Michael came to Collier Orthotics because he was having quite a bit of knee pain from arthritis and a torn meniscus, and wasn’t quite ready for knee surgery. Michael speaks about his care journey with Collier Orthotics and Prosthetics, and how they found him an unloader knee brace which allows him to get back to his daily activities with a lot less pain.
James Muelleners, Sacramento, CA
James shared his thoughts with us below.
Q: What’s the most important to you about your experience? A:The ability to work with my schedule and accommodate me in Sacramento instead of the bay area in a timely manner, with quality of care and they wanted to help me.
Q: How did you feel after the first evaluation was complete? A:Very complete! Nick did an amazing job and was very thorough and willing to fight for the brace I needed.
Q: What was most important to you during your time in our care? A:The quality of knowledge and the ability to relate.
Q: Why did you choose our company? A:Quality, speed, knowledge and family
Thank you James, we are glad we could help you get back to your daily activities….pain free!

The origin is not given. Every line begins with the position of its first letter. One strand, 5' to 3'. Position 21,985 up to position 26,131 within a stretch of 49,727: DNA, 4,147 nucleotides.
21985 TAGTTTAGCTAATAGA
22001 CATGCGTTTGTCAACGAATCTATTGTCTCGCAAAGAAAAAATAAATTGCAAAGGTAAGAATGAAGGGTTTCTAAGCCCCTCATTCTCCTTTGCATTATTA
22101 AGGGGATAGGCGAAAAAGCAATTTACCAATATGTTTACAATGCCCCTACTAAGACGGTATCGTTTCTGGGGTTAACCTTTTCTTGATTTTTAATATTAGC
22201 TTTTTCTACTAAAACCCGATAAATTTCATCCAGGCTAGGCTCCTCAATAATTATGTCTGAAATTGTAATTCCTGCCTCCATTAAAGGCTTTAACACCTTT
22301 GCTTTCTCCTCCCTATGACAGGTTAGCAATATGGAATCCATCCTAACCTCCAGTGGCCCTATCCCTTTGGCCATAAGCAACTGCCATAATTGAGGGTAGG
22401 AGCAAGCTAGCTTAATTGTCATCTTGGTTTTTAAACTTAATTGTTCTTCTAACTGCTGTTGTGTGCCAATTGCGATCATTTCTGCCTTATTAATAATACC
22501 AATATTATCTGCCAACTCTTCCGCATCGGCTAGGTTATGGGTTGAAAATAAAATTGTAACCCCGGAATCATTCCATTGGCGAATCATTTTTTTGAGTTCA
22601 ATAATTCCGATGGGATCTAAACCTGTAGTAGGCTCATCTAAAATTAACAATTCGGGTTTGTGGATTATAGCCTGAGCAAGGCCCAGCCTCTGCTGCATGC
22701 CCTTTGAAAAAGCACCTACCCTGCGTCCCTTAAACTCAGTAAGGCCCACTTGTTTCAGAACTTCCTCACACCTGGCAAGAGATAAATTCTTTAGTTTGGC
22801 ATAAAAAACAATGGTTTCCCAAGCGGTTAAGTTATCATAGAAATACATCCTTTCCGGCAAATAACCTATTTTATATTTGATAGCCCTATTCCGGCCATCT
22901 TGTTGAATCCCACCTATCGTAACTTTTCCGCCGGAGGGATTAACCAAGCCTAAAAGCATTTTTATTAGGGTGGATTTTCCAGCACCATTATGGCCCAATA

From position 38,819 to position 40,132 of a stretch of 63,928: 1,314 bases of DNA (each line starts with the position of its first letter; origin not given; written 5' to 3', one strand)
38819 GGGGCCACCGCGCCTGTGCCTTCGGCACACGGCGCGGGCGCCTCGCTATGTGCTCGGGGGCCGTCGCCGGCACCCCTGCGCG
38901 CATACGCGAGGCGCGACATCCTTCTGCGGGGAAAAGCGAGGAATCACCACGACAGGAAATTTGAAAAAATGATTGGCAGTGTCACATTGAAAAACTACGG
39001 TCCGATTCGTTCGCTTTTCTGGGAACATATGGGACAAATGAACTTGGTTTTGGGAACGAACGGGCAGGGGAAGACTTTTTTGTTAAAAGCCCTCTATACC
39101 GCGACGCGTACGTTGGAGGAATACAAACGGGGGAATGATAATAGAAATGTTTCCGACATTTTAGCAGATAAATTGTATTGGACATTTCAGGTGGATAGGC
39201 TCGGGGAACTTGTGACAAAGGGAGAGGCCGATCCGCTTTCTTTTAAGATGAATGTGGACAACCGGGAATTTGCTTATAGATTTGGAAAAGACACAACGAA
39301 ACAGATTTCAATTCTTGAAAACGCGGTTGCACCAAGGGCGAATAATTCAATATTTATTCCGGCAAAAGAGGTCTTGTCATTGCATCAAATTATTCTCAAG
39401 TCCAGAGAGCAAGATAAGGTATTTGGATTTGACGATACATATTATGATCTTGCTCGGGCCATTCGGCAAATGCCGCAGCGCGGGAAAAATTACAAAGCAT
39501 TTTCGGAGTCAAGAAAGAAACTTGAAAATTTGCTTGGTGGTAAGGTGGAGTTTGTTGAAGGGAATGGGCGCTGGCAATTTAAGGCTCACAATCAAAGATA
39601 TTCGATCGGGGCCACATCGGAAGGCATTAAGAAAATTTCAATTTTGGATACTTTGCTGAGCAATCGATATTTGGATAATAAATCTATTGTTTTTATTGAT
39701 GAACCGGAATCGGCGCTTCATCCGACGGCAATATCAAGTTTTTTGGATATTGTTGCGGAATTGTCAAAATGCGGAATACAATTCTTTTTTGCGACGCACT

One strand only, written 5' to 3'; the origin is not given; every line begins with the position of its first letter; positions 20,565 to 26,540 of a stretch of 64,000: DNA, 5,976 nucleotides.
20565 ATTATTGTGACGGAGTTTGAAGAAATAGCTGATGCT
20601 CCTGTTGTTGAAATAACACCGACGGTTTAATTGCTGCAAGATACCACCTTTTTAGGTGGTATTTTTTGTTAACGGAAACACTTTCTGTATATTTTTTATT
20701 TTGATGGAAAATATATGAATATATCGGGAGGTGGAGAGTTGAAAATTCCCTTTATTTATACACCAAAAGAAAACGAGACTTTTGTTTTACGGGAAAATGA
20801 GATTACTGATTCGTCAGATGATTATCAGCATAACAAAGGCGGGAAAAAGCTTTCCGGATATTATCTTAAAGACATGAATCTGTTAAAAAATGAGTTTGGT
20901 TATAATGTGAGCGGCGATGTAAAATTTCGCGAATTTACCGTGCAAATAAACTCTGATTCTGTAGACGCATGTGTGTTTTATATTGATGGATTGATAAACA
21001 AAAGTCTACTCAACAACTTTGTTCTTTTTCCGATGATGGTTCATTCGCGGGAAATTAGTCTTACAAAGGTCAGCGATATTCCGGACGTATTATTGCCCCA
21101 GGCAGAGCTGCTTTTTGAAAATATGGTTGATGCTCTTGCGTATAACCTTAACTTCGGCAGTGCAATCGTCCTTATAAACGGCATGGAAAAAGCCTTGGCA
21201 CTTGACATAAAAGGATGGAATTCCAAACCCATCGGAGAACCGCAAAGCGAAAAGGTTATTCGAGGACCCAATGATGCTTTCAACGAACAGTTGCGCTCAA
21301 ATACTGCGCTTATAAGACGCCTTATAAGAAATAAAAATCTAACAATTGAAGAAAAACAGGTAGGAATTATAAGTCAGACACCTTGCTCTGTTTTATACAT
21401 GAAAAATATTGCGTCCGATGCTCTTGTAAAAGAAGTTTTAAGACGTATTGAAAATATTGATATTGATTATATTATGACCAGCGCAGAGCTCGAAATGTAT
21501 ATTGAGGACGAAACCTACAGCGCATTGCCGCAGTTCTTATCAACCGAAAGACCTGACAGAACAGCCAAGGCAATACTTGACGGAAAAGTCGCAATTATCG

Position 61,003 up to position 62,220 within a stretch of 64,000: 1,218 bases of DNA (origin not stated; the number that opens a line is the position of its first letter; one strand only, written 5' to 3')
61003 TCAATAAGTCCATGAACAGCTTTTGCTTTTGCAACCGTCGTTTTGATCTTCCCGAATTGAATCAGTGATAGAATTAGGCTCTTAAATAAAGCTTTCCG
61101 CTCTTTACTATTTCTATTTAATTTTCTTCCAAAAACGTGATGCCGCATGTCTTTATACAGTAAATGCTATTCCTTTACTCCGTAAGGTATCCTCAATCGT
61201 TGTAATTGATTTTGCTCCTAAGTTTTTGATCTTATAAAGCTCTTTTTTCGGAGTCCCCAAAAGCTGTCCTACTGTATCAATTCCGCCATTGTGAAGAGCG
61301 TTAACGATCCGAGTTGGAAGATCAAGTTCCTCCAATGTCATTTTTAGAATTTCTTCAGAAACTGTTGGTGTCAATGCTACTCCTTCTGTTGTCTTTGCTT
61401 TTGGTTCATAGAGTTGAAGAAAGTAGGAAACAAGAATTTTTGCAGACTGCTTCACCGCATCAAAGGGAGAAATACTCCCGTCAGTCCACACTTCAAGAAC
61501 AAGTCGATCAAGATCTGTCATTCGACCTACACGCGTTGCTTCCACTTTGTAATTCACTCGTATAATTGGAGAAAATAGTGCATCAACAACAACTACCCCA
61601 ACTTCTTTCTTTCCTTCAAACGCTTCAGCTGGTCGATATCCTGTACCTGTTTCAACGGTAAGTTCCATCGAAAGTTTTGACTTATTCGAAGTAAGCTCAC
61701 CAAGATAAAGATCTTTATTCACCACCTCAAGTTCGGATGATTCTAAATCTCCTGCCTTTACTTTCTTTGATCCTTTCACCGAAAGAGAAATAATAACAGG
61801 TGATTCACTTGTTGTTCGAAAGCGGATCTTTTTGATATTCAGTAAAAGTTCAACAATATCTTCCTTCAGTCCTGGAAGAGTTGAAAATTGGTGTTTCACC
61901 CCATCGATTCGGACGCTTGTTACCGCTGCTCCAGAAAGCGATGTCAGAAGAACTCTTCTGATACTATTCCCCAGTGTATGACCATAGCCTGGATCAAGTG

The role of an O&P facility is to provide an orthosis that will aid the patient’s stability and ambulation during the stroke recovery process.
The Orthotist will visit the patient at their care facility and is brought up to speed by the physical therapist and physician with the patient’s diagnosis and outcome goals. We fabricate orthoses for patients with mobility issues who need help with ambulation and rehabilitation at home.
The O&P facility’s job is also to educate the patient and their caregivers on the goals and benefits of using the prescribed device. Follow up appointments with the clinician are very important due to the drastic and sudden changes stroke patients can go through during their rehabilitation process and to check for things such as skin irritation and unusual pain when wearing the device.